Keywords : Turkey

Mobbing and its Effects on Turkish Nurses: A National Literature Review

Betül Sönmez; Aytolan Yildirim

International Journal of Organizational Leadership, 2018, Volume 7, Issue 2, Pages 178-194
DOI: 10.33844/ijol.2018.60341

This review aims to methodically analyze studies regarding mobbing behavior prevalence, individuals performing this behavior and the effects of mobbing on Turkish nurses. Five databases were searched thoroughly on November 2014 with no time limitation to identify the studies in English and Turkish that evaluated mobbing and its effects on nurses in Turkey. Of 71 records found by initial search, only 38 studies met the inclusion criteria. The findings were obtained using the results of 38 studies carried out in the past 13 years in Turkey. Analysis of the incidences of mobbing behavior revealed a broad spectrum, ranging from rarely experiences to 100% experiences. Victims mostly experienced mobbing from their managers, the most common consequence of these actions related to the psychological effects. The high frequency of exposure of nurses to mobbing behavior in such a large sample highlights the importance of considering this issue in terms of individual and institutional consequences that adversely affect the performance of nurses.

Leader member exchange as a mediator of the relationship between servant leadership and job satisfaction: A research on Turkish ICT companies

Buket Akdol; F. Sebnem Arikboga

International Journal of Organizational Leadership, 2017, Volume 6, Issue 4, Pages 525-535
DOI: 10.33844/ijol.2017.60226

Servant leadership (SL) is a theoretical framework that defines a leader’s primary motivation and role as service to others.  It introduces a holistic approach to work, advocates a sense of community, and promotes the sharing of power in decision making by showing humility, authenticity, and stewardship.  Servant leader also develops and empowers employees by standing back, encouraging to be autonomous, and by forgiving mistakes.  On the other hand, the Leader Member Exchange (LMX) Theory explores the one-on-one relationship between a leader and the individual follower independently, instead of focusing on the general relationship between the leader and the group as a whole.  The objective of this study is to test the effect of SL on job satisfaction (JS) in Turkish business context and to identify the mediator effects of LMX on the relationship between SL and JS by quantitative data obtained from Information and Communication Technologies (ICT) Sector companies in Turkey. The multidimensional leadership measure developed by Van Dierendonck and Nuijten (2011), four-dimension LMX Measure of Liden and Maslyn (1998), and short form of Minnesota Job Satisfaction Questionnaire (MSQ) developed by Weiss, Dawis, England, and Lofquist (1967) were used as assessment tools on questionnaire. Research results show that there is a partial mediator effect of LMX on the relationship between SL and JS.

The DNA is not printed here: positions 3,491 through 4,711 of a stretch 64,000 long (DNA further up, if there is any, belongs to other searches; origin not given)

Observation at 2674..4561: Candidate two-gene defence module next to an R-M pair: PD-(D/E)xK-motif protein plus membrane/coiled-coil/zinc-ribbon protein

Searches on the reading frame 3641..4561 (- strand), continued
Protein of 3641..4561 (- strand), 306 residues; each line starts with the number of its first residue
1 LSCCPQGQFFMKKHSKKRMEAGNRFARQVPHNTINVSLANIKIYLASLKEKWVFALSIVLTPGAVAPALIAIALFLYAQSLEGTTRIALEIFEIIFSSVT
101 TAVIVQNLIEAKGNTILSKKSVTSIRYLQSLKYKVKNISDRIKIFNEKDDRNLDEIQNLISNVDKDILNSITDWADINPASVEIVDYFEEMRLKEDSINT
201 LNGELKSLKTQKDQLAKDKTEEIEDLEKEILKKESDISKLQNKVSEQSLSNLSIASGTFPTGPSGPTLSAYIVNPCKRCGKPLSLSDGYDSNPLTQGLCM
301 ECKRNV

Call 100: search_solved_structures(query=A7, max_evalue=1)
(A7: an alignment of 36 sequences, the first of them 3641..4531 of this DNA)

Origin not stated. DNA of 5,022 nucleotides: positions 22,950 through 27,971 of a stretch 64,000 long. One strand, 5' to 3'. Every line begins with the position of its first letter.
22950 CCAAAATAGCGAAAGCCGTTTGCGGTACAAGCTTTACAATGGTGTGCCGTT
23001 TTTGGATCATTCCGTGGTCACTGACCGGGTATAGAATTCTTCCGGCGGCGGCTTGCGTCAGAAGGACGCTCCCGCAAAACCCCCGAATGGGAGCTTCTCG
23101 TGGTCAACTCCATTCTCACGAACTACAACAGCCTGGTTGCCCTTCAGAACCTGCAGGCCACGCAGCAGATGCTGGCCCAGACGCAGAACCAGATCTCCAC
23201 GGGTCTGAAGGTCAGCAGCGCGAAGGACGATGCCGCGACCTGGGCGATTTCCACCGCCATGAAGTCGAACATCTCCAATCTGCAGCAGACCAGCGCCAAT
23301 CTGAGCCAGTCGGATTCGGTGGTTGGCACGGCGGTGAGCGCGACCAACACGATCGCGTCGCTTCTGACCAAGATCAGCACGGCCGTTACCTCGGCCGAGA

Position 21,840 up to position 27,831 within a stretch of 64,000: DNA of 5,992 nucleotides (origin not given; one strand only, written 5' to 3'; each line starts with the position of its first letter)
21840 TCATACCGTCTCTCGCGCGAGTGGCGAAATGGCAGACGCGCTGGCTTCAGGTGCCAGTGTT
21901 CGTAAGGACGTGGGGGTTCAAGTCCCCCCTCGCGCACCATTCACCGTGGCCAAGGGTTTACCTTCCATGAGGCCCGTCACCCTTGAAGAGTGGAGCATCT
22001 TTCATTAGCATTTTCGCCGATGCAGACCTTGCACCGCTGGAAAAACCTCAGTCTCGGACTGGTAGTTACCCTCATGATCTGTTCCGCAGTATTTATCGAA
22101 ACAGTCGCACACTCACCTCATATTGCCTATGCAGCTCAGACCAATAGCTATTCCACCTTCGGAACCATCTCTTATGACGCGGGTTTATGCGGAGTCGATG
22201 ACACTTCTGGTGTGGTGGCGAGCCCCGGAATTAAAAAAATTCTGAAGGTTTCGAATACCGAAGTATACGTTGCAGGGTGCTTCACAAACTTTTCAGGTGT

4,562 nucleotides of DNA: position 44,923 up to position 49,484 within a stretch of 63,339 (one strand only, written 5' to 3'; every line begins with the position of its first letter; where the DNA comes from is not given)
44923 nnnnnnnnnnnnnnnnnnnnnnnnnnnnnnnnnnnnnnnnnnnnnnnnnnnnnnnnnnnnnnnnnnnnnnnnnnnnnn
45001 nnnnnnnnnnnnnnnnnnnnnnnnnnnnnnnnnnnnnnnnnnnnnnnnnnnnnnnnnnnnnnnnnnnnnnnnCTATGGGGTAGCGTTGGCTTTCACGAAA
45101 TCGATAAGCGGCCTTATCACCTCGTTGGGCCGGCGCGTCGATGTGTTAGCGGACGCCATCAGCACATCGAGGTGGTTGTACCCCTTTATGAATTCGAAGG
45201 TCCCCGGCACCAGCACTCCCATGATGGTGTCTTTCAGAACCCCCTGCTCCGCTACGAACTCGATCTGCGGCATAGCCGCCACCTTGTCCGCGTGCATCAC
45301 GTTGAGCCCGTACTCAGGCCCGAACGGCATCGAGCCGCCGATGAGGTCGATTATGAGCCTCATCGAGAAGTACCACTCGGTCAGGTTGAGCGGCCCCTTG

Cultural background of governance style and quality in Turkey: An introduction

Murat Ertugrul

International Journal of Organizational Leadership, 2015, Volume 4, Issue 4, Pages 484-492
DOI: 10.33844/ijol.2015.60325

Governance is a term that has gained popularity and has been used by academics and institutions such as UN, IMF and World Bank since 1990s. The term may be defined in a broad manner as "the processes of interaction and decision-making among the parties involved in a collective problem”. There are different governance perspectives for different aims. Corporate governance, for example, consists of the processes, customs, policies, laws, and institutions affecting the way people direct, administer or control a corporation. Corporate governance may play an important role especially for the developing countries. They need capital inflows that is affected by sound corporate governance considerably. Turkey is one of the most highlighted emerging economies. In practice, there are some shortcomings in corporate governance compliance in Turkey. In this study, it is aimed to go further than current literature done towards cultural and historical roots which has potentially big impact on the present understanding and compliance of corporate governance in Turkey. The main tool adopted for this aim is closing the gap between respectable studies on the cultural roots of economic understanding of Turkey and studies on corporate governance in Turkey. This paper is presented to share first impressions of this effort.